### Overview

This article explains how to use Access 2000 date functions when determining 1) the number of work days representing an interval between two dates, and 2) the projected end working date calculated from a start date and number of hours worked.

The user enters in a start date and actual hours as parameters in the GetEndWorkDay function. The function calculates the date in the future the work should be completed. So, if today is 12/2/2002 and the actual hours is 12, the projected end date would be 12/3/2002.

The second part uses the GetNumberOfWorkDays function to determine what percent of the estimated time actual time represents. Estimated work days is the time interval to complete a task based on a start and end date. Comparing estimated to actual time, we can provide the percent of work completed both under or over allocated percents.

### GetEndWorkDay Function

Public Function GetEndWorkDay(sStartDate, sHours) Dim iHoursToDays Dim iCount Dim bFlag Dim sEndDate Dim sCheckDate Dim iFoundCount Dim sDay 'Assume an eight hour day iHoursToDays = round(sHours / 8,0) sEndDate = sStartDate If iHoursToDays > 1 Then bFlag = False iCount = 0 iFoundCount = 0 Do While bFlag = False iCount = iCount + 1 sCheckDate = DateAdd("d", iCount, sStartDate) sDay = Weekday(sCheckDate) If sDay <> 1 And sDay <> 7 Then sEndDate = sCheckDate iFoundCount = iFoundCount + 1 End If If iFoundCount >= iHoursToDays Then Exit Do End If Loop End If GetEndWorkDay = sEndDate End Function

- DateAdd returns a date to which a specific
time interval has been added. In this sample the
interval is "Day".
List of Interval Settings:

yyyy = year

q = quarter

m = month

y = day of year

d = day

w = weekday

ww = week

h = hour

n = minute

s = second - Increment through a range of possible work days to find the end work date. The
number of work days is determined by dividing the hours by eight. This assumes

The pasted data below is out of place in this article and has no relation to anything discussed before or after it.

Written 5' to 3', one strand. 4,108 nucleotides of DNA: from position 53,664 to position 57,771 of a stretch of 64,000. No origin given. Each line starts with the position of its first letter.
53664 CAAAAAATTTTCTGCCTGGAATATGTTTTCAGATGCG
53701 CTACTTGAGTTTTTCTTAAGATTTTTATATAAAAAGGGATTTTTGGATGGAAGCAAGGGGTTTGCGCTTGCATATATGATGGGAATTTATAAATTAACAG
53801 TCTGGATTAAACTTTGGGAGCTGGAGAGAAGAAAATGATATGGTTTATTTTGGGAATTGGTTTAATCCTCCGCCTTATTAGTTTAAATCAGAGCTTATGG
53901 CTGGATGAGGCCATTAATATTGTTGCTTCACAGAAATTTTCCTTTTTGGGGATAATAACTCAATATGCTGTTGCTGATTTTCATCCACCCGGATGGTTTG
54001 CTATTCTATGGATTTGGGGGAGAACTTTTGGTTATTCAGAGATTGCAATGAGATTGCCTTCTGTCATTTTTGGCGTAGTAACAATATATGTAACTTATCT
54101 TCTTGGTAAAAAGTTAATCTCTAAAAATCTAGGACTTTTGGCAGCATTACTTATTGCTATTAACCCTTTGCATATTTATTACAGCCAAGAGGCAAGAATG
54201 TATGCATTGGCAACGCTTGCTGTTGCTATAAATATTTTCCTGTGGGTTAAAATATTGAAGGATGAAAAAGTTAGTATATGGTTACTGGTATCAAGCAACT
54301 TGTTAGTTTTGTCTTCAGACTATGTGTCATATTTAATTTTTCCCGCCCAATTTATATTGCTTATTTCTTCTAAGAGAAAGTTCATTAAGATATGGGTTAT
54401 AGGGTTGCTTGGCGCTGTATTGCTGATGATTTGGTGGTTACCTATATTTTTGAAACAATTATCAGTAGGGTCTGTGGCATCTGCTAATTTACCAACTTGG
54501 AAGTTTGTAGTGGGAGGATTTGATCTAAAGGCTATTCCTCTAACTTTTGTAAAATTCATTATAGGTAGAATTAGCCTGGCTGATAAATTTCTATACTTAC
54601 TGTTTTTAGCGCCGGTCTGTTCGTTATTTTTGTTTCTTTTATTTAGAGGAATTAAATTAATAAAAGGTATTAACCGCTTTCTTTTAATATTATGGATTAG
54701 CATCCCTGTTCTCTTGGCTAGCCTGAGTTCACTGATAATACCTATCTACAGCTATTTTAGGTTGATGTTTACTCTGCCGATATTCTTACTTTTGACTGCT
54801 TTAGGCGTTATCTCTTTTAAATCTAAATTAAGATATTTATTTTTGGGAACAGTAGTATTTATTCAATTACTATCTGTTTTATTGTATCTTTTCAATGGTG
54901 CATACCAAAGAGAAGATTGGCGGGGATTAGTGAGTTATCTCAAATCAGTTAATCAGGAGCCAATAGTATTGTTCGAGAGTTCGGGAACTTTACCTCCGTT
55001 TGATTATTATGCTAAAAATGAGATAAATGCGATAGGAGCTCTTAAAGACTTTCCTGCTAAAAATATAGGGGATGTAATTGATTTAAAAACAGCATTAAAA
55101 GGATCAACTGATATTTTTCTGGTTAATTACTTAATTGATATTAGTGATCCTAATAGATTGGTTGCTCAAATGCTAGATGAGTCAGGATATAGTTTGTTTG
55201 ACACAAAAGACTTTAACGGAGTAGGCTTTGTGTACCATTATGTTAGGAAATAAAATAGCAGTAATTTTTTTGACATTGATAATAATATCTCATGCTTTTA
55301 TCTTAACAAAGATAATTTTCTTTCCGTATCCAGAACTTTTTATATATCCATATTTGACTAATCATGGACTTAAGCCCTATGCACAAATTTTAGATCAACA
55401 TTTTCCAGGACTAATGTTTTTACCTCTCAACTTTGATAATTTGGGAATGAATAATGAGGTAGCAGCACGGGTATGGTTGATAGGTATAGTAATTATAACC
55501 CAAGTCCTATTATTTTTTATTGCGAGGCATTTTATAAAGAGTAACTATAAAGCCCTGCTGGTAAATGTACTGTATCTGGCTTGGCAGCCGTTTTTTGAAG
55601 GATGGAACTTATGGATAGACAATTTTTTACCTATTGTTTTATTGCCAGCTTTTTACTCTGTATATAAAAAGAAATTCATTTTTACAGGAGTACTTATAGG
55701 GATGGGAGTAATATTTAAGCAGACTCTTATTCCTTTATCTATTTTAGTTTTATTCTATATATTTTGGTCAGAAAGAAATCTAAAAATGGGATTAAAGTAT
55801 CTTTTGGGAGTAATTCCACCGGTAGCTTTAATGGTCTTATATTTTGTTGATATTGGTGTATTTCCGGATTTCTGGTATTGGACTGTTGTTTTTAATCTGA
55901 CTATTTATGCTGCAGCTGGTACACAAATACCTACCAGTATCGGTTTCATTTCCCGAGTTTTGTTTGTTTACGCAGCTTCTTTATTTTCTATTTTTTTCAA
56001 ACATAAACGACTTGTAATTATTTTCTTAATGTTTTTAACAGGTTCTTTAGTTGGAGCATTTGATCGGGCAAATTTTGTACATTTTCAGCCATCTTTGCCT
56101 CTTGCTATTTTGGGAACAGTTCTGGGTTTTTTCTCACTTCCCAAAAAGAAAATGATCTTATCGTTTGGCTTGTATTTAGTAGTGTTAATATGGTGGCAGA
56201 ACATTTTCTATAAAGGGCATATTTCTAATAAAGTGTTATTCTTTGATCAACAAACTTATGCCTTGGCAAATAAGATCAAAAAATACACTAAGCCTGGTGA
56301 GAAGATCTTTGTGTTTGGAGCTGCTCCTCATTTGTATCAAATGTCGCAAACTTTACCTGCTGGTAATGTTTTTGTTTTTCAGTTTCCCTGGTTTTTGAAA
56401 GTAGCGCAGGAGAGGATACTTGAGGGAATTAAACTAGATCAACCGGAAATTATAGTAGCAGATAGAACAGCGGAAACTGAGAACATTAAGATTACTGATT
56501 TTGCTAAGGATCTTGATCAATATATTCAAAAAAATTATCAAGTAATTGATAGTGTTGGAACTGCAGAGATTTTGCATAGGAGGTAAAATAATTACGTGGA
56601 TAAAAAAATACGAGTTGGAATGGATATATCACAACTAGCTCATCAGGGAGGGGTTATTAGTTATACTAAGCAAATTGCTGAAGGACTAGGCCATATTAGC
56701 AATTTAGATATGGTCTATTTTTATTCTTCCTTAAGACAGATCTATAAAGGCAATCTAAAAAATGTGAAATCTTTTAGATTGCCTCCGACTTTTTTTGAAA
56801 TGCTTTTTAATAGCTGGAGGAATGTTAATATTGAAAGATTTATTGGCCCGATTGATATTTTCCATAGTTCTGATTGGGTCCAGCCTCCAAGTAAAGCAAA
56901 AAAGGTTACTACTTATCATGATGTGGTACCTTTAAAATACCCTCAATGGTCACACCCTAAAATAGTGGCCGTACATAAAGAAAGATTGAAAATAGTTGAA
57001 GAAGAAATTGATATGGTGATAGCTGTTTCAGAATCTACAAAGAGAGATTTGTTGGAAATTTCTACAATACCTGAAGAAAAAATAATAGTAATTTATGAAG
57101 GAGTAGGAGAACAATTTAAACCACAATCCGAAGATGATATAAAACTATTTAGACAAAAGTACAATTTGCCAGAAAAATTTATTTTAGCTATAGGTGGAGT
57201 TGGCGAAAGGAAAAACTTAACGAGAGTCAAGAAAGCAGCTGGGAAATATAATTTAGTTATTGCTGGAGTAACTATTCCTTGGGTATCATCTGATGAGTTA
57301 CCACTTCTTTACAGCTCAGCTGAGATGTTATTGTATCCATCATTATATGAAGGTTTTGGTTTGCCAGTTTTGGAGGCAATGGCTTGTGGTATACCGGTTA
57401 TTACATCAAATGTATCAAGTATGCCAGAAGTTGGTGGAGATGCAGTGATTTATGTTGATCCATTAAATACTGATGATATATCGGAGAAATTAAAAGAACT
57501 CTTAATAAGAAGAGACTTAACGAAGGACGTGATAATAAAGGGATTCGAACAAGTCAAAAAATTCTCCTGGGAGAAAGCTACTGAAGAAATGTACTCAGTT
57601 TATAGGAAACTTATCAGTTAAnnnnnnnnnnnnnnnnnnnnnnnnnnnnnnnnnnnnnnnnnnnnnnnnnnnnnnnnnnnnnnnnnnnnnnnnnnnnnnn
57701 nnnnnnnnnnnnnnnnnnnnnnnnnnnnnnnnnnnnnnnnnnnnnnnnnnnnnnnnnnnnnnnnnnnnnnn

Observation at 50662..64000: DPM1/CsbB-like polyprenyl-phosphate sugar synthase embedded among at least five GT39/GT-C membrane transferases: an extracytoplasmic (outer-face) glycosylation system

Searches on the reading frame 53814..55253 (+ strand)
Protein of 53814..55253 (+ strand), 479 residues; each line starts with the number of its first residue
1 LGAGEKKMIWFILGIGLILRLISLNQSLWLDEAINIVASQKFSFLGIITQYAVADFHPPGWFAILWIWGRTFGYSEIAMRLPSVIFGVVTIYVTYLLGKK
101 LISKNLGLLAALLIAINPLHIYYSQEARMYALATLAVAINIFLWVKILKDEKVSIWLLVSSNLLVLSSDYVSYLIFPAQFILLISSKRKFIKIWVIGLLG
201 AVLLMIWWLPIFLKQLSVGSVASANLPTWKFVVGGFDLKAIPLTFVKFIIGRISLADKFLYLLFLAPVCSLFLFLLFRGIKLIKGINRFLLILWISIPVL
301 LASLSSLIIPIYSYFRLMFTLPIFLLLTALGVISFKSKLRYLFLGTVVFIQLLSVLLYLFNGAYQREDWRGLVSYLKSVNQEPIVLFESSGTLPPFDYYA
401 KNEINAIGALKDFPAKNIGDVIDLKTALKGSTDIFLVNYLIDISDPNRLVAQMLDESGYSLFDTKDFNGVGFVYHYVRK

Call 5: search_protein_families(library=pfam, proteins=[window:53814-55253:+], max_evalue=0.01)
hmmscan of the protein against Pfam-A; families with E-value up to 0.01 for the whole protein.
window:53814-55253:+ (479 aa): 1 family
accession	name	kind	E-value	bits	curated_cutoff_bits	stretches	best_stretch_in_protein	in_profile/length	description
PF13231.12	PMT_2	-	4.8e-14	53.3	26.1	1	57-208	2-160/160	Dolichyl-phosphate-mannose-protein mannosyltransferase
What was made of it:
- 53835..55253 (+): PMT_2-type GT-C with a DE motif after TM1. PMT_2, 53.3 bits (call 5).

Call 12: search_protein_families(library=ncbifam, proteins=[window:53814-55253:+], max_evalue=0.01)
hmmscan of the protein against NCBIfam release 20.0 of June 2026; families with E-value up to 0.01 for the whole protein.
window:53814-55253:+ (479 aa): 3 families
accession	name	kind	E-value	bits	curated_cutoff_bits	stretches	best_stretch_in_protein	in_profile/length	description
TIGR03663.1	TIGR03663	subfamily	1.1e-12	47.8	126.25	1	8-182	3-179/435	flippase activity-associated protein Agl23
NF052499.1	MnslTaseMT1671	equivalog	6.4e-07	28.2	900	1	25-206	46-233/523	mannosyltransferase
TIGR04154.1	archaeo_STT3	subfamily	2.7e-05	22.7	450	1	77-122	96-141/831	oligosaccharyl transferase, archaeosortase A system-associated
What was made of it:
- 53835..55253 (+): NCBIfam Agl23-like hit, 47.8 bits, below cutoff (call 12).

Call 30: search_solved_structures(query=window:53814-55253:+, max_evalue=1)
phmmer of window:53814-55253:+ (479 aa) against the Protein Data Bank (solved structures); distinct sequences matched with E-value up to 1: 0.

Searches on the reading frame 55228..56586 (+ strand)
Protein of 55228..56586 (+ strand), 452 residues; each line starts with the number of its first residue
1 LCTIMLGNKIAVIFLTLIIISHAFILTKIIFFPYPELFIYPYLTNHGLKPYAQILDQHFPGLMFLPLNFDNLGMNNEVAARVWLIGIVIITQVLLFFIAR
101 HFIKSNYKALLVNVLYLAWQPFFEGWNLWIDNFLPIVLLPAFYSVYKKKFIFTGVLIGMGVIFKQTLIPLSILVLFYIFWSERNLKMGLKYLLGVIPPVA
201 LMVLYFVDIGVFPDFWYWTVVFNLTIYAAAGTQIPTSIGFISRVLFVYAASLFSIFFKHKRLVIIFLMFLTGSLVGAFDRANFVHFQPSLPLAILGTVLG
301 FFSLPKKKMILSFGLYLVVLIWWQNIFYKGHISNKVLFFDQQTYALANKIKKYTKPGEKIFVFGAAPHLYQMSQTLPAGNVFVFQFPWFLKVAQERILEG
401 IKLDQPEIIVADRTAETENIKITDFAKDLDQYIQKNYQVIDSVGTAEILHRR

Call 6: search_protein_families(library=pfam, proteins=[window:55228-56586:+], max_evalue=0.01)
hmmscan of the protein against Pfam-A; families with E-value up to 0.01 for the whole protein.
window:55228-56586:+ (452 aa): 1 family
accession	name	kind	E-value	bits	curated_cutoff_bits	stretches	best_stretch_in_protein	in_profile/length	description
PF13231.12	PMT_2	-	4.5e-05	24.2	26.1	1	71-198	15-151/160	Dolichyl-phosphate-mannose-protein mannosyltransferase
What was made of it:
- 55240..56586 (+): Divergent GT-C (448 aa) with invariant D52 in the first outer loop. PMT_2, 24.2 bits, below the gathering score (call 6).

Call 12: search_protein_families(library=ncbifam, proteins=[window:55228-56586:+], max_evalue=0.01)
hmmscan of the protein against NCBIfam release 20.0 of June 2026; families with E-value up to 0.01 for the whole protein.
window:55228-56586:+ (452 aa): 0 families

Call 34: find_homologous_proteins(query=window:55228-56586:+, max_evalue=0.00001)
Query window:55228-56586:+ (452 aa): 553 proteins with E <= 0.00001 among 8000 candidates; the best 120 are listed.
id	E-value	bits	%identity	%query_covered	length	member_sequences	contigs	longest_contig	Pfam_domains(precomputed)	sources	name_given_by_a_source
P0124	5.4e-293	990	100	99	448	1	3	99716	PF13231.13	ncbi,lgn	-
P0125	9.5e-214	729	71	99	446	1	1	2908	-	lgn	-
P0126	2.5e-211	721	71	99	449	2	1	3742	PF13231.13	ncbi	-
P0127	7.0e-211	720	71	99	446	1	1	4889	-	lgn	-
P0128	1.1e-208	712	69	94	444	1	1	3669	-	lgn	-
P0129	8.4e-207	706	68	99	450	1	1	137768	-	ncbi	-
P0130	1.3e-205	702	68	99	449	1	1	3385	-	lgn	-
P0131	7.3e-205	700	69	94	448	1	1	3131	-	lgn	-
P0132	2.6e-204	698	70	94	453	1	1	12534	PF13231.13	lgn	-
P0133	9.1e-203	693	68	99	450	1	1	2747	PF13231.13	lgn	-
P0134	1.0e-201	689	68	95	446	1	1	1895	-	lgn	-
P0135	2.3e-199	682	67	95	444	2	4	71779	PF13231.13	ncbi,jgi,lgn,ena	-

an eight hour work day. Ignore saturday and sunday as work days. Once
the number of found work days equals the work day interval, stop and return
the date as the final work date.

### GetNumberofWorkDays Function

Public Function GetNumberOfWorkDays(sStartDate, sEndDate) Dim iDays Dim iWorkDays Dim sDay Dim i iDays = DateDiff("d", sStartDate, sEndDate) iWorkDays = 0 For i = 0 To iDays 'First day of the week is sunday sDay = Weekday(DateAdd("d", i, sStartDate)) If sDay <> 1 And sDay <> 7 Then iWorkDays = iWorkDays + 1 End If Next GetNumberOfWorkDays = iWorkDays End Function

- DateDiff specifics a number of time intervals between two dates.
- DateDiff (interal,date1,date2,firstdayofweek,firstweekofyear)

Interval

yyyy = year

q = quarter

m = month

y = day of year

d = day

w = weekday

ww = week

h = hour

n = minute

s = seconddate1 and date2 are used to calculate the interval

firstdayofweek is sunday unless specified

firstweekofyear is jan 1 unless specified - Weekday returns a number representing the day of the week.

Return values are:

Sunday = 1

Monday = 2

Tuesday = 3

Wednesday = 4

Thursday = 5

Friday = 6

Saturday = 7 - First determine the number of days between the two dates. Calculating the number of
work days is done by not adding Saturday and Sunday dates. A query extract from a table containing
all the holidays for the year could also be added for increased accuracy.

Back to **Access 2000 How To's Series Home**